There’s only a few days left for you to view a special exhibit in UNO’s Criss Library Osborne Family Gallery called "Diane’s Natural Art" - a tribute to the late wife of retired Biology professor Richard Stasiak.
I met Dr. Stasiak at the Library for a tour of Diane's work and asked him to provide me some background on his wife, a Bellevue school teacher, and what inspired her to paint.
As we crossed the threshold into the UNO library's art gallery, which features several dozen paintings, Stasiak's first thoughts turned to the high level of productivity of his wife's passion.
“For every painting you see in here, I’ve got like 5 or 6 more at home,” Stasiak said.
I asked Stasiak which one was his favorite and he pointed to the smallest frame in the center of the exhibit’s west wall - a beautiful winter landscape featuring a small grove of pine trees assembled in a loose row, standing solemnly in the middle of a wind-blown field of fresh snow pack. One tree looks like many of its branches paid the ultimate price in the last heavy snow fall. Purple and pink hues bounce off the sky and off the field of pure white powder.
The image would spring anyone's senses into motion. I begin to smell gingerbread men baking in the oven, and if I listen closely I can even hear sleigh bells off in the distance. It’s a simple landscape really, one you see a thousand times every winter in the Midwest. But Diane could capture it with her paint brush.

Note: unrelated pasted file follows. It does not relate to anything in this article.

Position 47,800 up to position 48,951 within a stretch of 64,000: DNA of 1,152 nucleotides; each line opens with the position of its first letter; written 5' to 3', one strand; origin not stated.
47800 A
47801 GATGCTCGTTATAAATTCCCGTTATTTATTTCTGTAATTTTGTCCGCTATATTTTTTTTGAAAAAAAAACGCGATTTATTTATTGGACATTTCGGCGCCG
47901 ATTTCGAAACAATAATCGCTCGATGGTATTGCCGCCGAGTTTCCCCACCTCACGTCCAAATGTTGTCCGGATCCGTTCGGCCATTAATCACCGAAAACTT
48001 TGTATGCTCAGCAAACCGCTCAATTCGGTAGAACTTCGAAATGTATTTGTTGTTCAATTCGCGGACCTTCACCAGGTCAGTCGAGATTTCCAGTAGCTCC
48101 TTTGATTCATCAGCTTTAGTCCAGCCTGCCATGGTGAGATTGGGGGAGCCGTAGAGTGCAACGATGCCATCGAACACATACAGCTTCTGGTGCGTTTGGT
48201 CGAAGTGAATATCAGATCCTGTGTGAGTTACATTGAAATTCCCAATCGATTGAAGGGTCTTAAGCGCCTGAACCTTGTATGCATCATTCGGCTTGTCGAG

Diane Lee Stasiak passed away in 2014, but lived a long and full life. Among her many talents as an artist, she was also adventurer and a scholar. As a couple, Richard and Diane were globetrotters, exploring exotic locations stretching both hemispheres. From African Safaris to Deep Sea Diving, they loved getting out to nature; and these exotic locations became the inspiration for many of Diane’s paintings. But landscapes, wild game, and flowers seem to be her favorite subjects – judging by what’s on display at the exhibit dedicated in her name.
As scholars, Diane and Richard studied what they loved and they also gave it back. Diane taught Jr. High Life Science at Logan Fontenelle Middle School for decades while Dr. Stasiak was a constant fixture in UNO's Biology Department for more than four decades, teaching a wide variety of courses including "Vertebrate and Invertebrate Zoology," "Entomology," "Parasitology," "Fauna of the Great Plains) and "Ecology of Running Water" in addition to general biology. Prior to his retirement, Stasiak even earned an Outstanding Teaching Award last year before retiring from teaching at UNO.
Members of UNO’s Biology Department, knowing of Diane’s talent, contacted the Criss Library last spring to request her art pieces be put on display, posthumously.
“Last year was tough, I lost my wife and my dog,” said Stasiak, speaking of their little all white West Highland Terrier, Carlisle. “He was 16 years old.”
The library’s collection includes a portrait of little Carlisle, who’s likeness is almost perfectly represented by Diane’s mix of grey and white brushstrokes. In some respect, this exhibit is one of Dr. Stasiak’s last opportunities to introduce the world to his wife.
“She was the greatest," he said. "I had the best wife in the world."
For those inclined to purchase art for their home, office, or as a gift - a number of the paintings featured in the exhibit are available for purchase with the proceeds going to a UNO scholarship fund set up by Dr. Stasiak.
After talking with Dr. Stasiak and seeing first hand the passion Diane had for her art - and for the natural world - I would say there are few better ways to take a break from your offices, from researching, or from peparing to start the school year than to visit the world seen through Diane's eyes. Just be sure to do it before the exhibit closes on Friday, Aug. 14.